As more contractors equip their employees with mobile devices, it has become increasingly necessary to develop policies to guide management of those devices. One of the issues that mobile-equipped companies struggle with is how to handle operating system (OS) updates. When an OS update comes along, tech leaders need to decide: Should we update? What other systems and processes could be affected?
Updating Existing Devices
The fact is, during ownership of your devices, there will be many updates available—likely more updates than your business would prefer. When a new update becomes available, you need to determine whether users should apply this update or delay.
Your information technology (IT) team should investigate and understand what fixes and what improvements are included in these OS updates. It is important to understand very clearly if it is worth the trouble to push the updates out at this time to all devices. Only after IT believes it is useful should users update their devices.
The Risks of Updating
Upgrading your device OS creates the possibility that some apps might become unusable due to incompatibilities. If your team relies heavily on a business-critical app, your IT department should consult closely with the vendors to ensure compatibility before pushing out new OS updates.
Users also face risks when upgrading a device OS in general. In rare cases, performing an OS upgrade can wipe out the device memory or, worse, “brick” the device (that is, make your device unusable). Your IT team should test any updates to devices that are critical to your business.
Quantity and Frequency of Updates
Why are there so many OS updates? Many OS vendors, like Android and Apple, are not able to do large-scale smartphone and tablet testing on OS versions, mainly because there are so many variables that come into play. There are hundreds of different kinds of devices and tens of thousands of applications (especially with Android) that can be downloaded. A new OS certainly may fix reported issues, but it could also break functionality or apps that your staff use daily. So, these companies often rely heavily on their customer base to test the product and report issues. In turn, this often results in more updates.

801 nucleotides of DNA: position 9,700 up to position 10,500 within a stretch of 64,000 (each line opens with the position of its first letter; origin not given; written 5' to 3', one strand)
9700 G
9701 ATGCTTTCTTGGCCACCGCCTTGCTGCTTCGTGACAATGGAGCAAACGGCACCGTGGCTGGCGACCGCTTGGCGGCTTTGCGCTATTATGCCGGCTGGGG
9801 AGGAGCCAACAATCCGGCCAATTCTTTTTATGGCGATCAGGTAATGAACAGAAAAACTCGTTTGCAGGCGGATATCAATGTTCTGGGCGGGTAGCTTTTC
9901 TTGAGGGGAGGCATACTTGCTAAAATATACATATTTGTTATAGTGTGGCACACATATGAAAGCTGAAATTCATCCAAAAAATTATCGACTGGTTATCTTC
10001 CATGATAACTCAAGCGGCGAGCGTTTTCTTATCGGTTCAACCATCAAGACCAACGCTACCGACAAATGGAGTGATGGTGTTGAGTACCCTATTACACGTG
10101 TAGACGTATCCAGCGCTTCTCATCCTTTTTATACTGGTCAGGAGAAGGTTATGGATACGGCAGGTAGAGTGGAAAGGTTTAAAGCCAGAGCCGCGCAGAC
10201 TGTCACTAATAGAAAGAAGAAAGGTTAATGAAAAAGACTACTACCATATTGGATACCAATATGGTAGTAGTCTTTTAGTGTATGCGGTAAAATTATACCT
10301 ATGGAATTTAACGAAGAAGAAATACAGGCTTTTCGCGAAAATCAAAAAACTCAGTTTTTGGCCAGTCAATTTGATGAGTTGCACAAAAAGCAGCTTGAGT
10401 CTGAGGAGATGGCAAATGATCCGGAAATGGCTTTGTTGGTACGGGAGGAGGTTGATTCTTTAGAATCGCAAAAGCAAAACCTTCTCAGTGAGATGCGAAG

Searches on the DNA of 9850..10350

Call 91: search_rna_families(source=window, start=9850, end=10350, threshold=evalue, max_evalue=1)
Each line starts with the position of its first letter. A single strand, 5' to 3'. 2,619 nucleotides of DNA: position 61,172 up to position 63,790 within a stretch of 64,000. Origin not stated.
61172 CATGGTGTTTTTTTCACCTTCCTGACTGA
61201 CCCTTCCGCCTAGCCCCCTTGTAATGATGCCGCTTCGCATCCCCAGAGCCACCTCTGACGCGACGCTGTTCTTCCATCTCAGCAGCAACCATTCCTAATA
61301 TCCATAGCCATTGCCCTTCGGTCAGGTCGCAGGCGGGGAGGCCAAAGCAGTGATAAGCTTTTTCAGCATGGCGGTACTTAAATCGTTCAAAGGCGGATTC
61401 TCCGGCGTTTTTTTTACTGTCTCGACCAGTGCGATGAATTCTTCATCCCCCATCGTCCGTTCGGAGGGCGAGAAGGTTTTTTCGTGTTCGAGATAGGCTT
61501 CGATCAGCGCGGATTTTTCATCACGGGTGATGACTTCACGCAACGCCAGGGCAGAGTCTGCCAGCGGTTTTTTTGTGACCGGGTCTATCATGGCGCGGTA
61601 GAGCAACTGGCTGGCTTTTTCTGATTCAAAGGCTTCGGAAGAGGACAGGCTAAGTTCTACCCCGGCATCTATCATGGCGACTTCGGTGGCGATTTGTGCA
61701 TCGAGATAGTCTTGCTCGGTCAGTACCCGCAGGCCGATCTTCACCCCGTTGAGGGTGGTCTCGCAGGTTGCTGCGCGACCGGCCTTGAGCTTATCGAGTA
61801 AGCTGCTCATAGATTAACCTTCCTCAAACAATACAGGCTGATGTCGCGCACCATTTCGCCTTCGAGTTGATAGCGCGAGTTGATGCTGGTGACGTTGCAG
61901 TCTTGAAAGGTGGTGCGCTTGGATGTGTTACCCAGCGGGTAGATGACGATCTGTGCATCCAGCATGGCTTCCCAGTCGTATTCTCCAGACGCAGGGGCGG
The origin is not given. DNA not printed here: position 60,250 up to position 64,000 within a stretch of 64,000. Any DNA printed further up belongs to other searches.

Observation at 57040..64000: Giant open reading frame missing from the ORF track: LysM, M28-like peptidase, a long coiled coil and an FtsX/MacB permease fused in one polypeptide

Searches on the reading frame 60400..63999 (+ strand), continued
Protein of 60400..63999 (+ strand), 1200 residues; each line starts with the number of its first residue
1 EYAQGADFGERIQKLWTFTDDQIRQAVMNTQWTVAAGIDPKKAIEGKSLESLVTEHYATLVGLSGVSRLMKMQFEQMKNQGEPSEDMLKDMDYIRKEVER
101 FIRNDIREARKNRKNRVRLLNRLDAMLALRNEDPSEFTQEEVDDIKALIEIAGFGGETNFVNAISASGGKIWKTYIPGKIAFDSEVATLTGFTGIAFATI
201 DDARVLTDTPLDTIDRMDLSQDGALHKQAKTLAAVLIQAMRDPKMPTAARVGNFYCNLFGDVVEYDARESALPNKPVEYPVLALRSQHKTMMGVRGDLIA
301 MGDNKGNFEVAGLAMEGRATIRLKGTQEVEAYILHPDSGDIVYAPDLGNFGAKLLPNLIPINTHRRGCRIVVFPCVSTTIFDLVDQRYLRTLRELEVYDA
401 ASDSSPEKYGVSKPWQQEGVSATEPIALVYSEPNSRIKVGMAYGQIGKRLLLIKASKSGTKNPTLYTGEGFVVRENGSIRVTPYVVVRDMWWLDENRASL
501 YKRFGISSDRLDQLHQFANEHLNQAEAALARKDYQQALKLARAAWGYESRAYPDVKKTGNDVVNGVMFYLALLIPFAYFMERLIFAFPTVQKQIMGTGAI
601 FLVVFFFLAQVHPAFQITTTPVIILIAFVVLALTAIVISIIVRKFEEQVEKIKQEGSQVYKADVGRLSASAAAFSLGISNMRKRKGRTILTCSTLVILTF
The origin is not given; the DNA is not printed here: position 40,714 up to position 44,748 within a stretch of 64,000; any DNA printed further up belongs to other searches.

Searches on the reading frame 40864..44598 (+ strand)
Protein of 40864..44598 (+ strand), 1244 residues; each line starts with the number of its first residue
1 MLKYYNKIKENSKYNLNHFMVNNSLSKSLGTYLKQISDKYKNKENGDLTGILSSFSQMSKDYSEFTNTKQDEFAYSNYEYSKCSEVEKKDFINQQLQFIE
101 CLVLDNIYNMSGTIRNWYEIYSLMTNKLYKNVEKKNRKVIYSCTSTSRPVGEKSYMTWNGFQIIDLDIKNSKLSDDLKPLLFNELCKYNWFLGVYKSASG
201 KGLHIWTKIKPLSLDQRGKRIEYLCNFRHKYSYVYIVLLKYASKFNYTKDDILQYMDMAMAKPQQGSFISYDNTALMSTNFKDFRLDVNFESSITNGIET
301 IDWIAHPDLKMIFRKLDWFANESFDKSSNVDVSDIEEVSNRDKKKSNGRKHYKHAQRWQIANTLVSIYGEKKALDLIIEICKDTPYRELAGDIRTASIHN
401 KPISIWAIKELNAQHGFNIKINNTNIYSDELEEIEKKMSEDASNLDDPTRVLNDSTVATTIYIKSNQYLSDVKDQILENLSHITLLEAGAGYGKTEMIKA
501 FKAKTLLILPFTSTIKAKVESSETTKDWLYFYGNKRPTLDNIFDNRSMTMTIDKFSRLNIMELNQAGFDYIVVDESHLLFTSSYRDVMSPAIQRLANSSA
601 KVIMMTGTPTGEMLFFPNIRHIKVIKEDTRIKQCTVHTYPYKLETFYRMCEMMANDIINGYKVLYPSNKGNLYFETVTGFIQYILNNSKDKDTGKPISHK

For example, iOS 9.0 was released September 16, 2015; iOS 9.1 was released October 22, 2015; iOS 9.2 was released December 8, 2015; and iOS 9.2.1 was released January 11, 2016. Notice a pattern? Apple (and other manufacturers) release a new build within their versions roughly every 30 days. This isn’t necessarily a bad thing, it just means manufacturers identify bugs and release OS updates to fix them frequently.
Deciding When to Update
Applying updates is not required. If your team is not experiencing significant issues with devices, you may not want to make a change that could cause new problems.
If updates are released every 30 days, your business may never be completely up-to-date with the latest OS version. You should factor in the importance of the update, the cost, and the time it takes to apply updates. For many businesses, it is simply not worth the time and money to push out OS updates every 30 days. When to update depends on business needs, but you should only push out OS updates if they bring significant value to your business. For some businesses, this could mean updating only when devices are experiencing incompatibility issues that can be fixed by an update. Others will want to update more frequently. There is value in making sure devices are as up-to-date as possible; therefore, there could be value to pushing out updates once every 90 days, or maybe every six months, as long as your IT personnel has done the necessary homework and testing.
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